Massive Investment Coming to Northern Alaska


Photo from Wall Street Journal, Click to enlarge.

The Wall Street Journal is reporting that little known Caelus Energy has made a huge find of oil in Smith Bay off the North Slope of Alaska, West of the current North Slope oil fields.

To get at the oil they expect to use “barges built along the Gulf Coast, then towed to Alaska and permanently sunk in the bay to create man-made drilling islands.”

To move the oil they expect to build “an $800 million, 125-mile pipeline that will carry the oil underneath state-owned waters to connect with existing pipelines.”

What does this mean to us?

Certainly, it means that there will be more activity in the Arctic. That may mean more work for the Coast Guard. On the other hand, it may not be a bad thing to have some of the assets the oil company will bring to the Arctic there for mutual aid.

Those commercially built, medium icebreakers are probably going to have another buyer soon, and may not be on the market for long.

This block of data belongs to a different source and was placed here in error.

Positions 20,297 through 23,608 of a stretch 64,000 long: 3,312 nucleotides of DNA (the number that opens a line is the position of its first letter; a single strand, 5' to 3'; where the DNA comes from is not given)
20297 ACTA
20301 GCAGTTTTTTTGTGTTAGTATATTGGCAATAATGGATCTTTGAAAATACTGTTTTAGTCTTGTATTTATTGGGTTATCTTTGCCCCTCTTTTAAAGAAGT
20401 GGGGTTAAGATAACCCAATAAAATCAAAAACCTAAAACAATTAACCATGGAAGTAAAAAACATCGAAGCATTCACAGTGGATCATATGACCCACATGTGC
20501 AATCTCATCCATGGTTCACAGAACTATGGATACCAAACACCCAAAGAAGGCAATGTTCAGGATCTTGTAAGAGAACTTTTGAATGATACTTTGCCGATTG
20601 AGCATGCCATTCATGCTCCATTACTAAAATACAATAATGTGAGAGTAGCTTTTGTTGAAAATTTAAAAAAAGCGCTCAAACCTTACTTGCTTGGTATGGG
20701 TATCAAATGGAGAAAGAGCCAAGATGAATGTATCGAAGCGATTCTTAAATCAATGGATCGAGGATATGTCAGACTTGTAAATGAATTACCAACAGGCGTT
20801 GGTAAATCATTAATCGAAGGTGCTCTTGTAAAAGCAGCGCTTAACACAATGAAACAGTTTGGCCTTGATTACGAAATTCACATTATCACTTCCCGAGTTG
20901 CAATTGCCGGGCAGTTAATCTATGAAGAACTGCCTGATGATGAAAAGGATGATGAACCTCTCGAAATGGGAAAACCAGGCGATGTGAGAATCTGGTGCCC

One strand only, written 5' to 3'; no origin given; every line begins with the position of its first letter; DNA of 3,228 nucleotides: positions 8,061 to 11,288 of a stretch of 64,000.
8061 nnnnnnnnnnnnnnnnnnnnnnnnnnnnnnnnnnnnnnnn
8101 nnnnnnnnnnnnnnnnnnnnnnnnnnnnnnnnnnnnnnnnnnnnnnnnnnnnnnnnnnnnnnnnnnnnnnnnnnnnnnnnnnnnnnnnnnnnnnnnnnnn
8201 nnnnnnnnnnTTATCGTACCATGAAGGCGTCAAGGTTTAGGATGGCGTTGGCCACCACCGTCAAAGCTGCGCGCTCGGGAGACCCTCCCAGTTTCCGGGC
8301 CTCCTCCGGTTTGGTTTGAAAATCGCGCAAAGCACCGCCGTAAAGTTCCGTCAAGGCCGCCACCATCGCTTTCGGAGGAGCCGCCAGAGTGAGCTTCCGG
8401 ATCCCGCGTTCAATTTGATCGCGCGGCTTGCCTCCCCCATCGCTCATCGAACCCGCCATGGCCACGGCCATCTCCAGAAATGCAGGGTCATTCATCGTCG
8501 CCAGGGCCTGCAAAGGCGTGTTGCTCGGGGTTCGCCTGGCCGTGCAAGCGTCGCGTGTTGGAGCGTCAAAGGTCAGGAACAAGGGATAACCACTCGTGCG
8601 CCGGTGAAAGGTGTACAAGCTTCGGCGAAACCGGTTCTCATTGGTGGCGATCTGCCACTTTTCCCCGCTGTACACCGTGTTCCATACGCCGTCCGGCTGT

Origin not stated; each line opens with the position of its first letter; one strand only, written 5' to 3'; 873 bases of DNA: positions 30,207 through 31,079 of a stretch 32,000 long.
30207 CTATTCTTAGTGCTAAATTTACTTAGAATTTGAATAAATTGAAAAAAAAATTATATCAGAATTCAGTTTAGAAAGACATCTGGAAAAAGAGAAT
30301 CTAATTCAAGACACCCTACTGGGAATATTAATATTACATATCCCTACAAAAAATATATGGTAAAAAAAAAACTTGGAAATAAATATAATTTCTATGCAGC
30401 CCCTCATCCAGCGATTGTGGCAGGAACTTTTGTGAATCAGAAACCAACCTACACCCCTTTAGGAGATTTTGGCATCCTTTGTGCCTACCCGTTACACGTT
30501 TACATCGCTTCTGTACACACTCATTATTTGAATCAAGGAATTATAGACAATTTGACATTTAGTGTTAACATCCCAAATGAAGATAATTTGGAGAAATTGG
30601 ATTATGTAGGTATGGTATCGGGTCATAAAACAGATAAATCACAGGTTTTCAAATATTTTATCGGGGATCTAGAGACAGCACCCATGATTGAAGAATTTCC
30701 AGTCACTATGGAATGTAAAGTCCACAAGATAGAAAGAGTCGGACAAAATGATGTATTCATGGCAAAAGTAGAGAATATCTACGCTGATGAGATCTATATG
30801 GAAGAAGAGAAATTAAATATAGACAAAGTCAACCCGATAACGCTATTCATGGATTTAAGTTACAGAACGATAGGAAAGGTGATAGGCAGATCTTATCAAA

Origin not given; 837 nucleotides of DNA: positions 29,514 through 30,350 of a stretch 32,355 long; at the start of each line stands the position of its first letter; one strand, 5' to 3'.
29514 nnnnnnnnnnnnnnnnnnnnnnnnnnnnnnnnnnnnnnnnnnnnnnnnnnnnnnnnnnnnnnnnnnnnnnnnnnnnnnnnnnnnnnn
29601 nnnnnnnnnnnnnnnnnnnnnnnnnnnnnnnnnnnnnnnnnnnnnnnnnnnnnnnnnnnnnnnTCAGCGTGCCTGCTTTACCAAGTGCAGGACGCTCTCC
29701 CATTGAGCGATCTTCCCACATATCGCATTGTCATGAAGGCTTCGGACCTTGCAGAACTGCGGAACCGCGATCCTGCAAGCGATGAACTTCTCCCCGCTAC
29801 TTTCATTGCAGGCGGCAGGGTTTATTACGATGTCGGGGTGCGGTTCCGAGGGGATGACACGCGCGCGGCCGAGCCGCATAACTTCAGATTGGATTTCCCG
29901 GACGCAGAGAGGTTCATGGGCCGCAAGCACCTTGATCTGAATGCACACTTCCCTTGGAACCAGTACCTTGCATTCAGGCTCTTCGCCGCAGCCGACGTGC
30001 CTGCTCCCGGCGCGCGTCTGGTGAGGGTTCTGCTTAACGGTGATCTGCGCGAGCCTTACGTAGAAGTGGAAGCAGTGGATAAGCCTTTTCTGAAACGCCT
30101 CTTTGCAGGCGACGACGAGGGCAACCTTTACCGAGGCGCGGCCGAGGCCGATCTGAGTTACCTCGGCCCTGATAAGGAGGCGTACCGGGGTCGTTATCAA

This may also be an opportunity to share some infrastructure in the Arctic.

I do have to wonder why the pipeline will be, “underneath state-owned waters,” when it would be much shorter if it went from point to point rather than following the coast. Do they think it will be easier to maintain, or are they avoiding Federal regulation?


3 thoughts on “Massive Investment Coming to Northern Alaska

  1. It is unlikely that oil development off shore will add to the development of North Alaska, or be a job provider. At least according to all state and federal studies done thus far. I did all that research well over a year ago when Shell oil started its Chuckchi Sea venture. The development of the North Slope development has added very little prosperity to the people or communities of that region other than the Alaska Fund.
    I suspect the pipeline being laid off shore is because they cannot intrude on ANWAR. Underwater pipelines do have some serious drawbacks. The off shore pipeline in southern California has over the years developed some serious leaks that were pretty messy until detected.
    This will however place more demands upon the Coast Guard and its arctic programs.

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